Policy Document

Employment Contracts Act






Family & Children


Maternity Protection

Main implications

The aim of the new Employment Contract Act, implemented from 1 July 2009, was to make the labour market more flexible. As new act took effect, the old Salary Act, Holiday Act, and the final parts of the Labour Code from Soviet times ceased to exist. In 2009, the special provision for multiple births (14 additional calendar days) was cancelled. The child's age, giving the right to the adoption benefit, was extended from four to ten years. The father’s leave was defined as paternity leave. The duration of leave was shortened from 14 to ten working days (during the two months before or after the childbirth) and the level of compensation was increased to 100 % of reference earnings (from 2009-12, the fathers were temporarily entitled to unpaid paternity leave).

Benefits & Requirements

Coverage: Eligible groups or beneficiaries

All employed mothers are eligible for maternity leave, including workers with temporary contracts, if the contract lasts at least three months. Self-employed people qualify for maternity benefit on the same conditions as employees

Does this law guarantee job security throughout pregnancy for women holding all types of working contracts?


Weeks of maternity leave prior to childbirth guaranteed by the State stated in this document

In total 140 calendar days: 30-70 days can be taken before the date of birth. If less than 30 days leave is taken before the expected birth, leave is shortened accordingly.

Weeks of maternity leave after childbirth guaranteed by the State stated in this document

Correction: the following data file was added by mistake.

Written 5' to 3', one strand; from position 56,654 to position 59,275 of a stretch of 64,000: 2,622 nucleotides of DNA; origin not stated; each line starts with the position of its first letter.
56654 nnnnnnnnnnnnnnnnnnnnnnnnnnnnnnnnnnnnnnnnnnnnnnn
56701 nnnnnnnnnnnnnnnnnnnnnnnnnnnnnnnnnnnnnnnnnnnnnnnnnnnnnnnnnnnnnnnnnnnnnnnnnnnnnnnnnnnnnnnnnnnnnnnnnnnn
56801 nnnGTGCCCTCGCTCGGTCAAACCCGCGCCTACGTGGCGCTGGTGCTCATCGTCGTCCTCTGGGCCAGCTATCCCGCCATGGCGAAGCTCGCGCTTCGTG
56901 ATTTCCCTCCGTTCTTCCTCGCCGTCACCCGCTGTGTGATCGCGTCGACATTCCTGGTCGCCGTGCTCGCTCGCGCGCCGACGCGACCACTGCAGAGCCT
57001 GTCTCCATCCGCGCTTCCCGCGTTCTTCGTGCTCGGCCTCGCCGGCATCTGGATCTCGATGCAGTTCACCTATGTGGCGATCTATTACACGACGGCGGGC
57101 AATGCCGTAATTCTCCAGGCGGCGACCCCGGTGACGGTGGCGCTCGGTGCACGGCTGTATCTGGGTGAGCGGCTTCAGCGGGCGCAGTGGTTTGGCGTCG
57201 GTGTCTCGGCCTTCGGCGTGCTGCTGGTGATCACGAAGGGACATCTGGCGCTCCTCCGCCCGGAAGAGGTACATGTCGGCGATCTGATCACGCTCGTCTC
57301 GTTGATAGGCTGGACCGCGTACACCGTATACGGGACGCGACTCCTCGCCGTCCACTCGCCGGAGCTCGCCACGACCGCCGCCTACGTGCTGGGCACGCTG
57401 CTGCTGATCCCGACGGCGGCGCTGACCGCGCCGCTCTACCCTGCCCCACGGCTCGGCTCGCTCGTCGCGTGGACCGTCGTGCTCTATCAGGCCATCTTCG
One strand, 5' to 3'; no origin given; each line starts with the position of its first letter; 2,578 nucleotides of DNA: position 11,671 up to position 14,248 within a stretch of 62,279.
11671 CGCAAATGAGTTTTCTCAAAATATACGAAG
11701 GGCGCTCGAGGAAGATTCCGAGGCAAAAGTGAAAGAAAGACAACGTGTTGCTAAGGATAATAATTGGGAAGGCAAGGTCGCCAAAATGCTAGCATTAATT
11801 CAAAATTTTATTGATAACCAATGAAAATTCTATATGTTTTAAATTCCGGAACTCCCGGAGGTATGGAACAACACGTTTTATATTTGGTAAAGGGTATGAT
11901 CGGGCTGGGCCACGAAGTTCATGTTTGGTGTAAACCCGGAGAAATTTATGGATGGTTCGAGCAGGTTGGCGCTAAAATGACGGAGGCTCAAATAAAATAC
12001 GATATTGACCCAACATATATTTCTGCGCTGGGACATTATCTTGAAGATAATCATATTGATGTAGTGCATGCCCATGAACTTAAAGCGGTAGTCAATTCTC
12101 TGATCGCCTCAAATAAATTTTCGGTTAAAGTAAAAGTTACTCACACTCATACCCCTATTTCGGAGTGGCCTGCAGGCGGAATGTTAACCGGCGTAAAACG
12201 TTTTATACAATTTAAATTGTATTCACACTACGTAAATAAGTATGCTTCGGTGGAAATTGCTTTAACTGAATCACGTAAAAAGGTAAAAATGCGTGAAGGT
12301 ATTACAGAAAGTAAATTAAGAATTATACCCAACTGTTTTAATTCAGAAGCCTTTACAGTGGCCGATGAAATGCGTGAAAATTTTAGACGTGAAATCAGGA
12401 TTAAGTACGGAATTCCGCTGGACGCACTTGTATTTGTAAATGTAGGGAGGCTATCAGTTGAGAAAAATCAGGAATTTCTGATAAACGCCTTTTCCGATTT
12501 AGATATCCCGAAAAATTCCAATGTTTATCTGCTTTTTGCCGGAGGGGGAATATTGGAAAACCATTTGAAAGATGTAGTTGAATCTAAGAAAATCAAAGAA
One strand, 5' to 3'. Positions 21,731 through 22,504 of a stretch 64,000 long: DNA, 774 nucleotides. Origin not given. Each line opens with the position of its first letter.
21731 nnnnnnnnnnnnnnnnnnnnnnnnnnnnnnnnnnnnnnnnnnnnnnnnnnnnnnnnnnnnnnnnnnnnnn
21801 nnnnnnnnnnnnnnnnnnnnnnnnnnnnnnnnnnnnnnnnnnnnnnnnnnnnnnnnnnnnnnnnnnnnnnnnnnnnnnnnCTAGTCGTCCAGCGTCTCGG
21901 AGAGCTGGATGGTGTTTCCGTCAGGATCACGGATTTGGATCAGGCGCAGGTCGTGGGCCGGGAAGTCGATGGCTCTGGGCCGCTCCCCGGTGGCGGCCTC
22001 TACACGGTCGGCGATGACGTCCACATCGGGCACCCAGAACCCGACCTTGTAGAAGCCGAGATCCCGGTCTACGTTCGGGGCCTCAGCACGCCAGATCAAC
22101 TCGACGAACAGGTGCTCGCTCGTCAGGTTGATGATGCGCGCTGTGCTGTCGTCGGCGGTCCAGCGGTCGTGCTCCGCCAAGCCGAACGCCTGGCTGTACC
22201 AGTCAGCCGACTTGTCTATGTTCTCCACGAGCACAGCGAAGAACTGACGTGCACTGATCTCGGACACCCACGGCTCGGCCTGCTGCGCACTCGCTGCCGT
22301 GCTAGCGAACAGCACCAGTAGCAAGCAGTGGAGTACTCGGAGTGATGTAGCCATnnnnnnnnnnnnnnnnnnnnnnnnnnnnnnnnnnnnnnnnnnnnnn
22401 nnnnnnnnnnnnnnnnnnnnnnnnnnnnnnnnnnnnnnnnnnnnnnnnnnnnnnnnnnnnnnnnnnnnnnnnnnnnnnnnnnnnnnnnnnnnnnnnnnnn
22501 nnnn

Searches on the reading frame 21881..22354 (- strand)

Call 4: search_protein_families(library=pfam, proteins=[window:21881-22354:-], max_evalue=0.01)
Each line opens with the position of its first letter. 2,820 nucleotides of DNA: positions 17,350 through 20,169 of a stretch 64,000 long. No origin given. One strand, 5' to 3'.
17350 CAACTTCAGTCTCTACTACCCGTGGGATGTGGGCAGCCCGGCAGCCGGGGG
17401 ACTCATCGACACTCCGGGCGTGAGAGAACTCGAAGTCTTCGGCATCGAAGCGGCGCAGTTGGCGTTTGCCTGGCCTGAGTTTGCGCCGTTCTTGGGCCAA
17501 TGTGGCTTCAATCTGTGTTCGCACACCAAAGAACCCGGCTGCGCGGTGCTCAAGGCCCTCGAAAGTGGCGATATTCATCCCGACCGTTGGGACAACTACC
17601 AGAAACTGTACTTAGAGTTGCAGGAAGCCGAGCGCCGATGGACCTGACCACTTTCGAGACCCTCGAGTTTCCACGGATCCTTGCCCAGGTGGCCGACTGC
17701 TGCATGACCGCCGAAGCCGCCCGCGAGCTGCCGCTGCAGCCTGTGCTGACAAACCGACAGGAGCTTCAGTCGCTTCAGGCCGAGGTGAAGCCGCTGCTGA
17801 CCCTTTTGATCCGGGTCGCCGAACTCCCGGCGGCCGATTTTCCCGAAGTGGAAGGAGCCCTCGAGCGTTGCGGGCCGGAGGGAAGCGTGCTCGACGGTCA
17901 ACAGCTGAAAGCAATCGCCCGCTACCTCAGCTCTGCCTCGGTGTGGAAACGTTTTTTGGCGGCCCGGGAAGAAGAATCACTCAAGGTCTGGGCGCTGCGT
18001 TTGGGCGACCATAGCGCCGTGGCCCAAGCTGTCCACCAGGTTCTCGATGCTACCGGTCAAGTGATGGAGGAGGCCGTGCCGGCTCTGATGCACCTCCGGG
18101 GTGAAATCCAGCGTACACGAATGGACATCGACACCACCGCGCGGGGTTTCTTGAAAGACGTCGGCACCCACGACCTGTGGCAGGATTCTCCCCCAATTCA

70 calendar days after the childbirth

Amount of the contribution granted

The amount of maternity leave benefit is 100% of average earnings (calculated on employment in the previous calendar year). There is no ceiling to the benefit.

Read the Law

Original full text source in native language

Riigi Teataja (State Gazette) RT I 2009, 5, 35

Original full text web source in native language


Comments & Clarifications

Until 2009, pregnancy and maternity leave was regulated by the Holidays Act, and from 1 July 2009 by the Employment Contracts Act. The right to obtain maternity leave is determined by the Employment Contracts Act; the right to obtain compensation for pregnancy and maternity leave is determined by the Health Insurance Act.

Secondary Literature & Sources

Secondary literature

Nagy Andrea: A házassági perek szabályozása az 1894. évi XXXI. Tc. hatályba lépését követően. (The regulation of matrimonial litigation after the entering into force of the Act 31 of 1894) in.: Sectio Juridica et Politica Miskolc; 2007. Tomus XXV/2. 635-654. http://www.matarka.hu/koz/ISSN_0866-6032/tomus_25_2_2007/ISSN_0866-6032_tomus_25_2_2007_635-654.pdf
Heinz Ervin: Népesedéspolitikai intézkedések 1945 előtt. (Population policy measures before 1945) in: Demográfia 2000/4. 477-498. http://www.demografia.hu/letoltes/kiadvanyok/Demografia/2000_4/Heinz.pdf; Herger, Eszter Cs.
The Introduction of Secular Divorce Law in Hungary, 1895-1918: Social and Legal Consequences for Women Journal on European History of Law 2/2012 138-148 p.

Links to databases and sources for the analysis or evaluation of this policy field

Estonian National Social Insurance Board (Sotsiaalkindlustusamet): http://www.sotsiaalkindlustusamet.ee
Estonian Ministry of Social Affairs (Sotsiaalministeerium) http://www.sm.ee


Asta Põldma
Estonian Institute for Population Studies, Tallinn University

Data collected in the framework of the Population Europe Research Finder and Archive (PERFAR)

Cite as

SPLASH-db.eu (2014): Policy: "Employment Contracts Act" (Information provided by Asta Põldma). Available at: https://splash-db.eu [Date of access].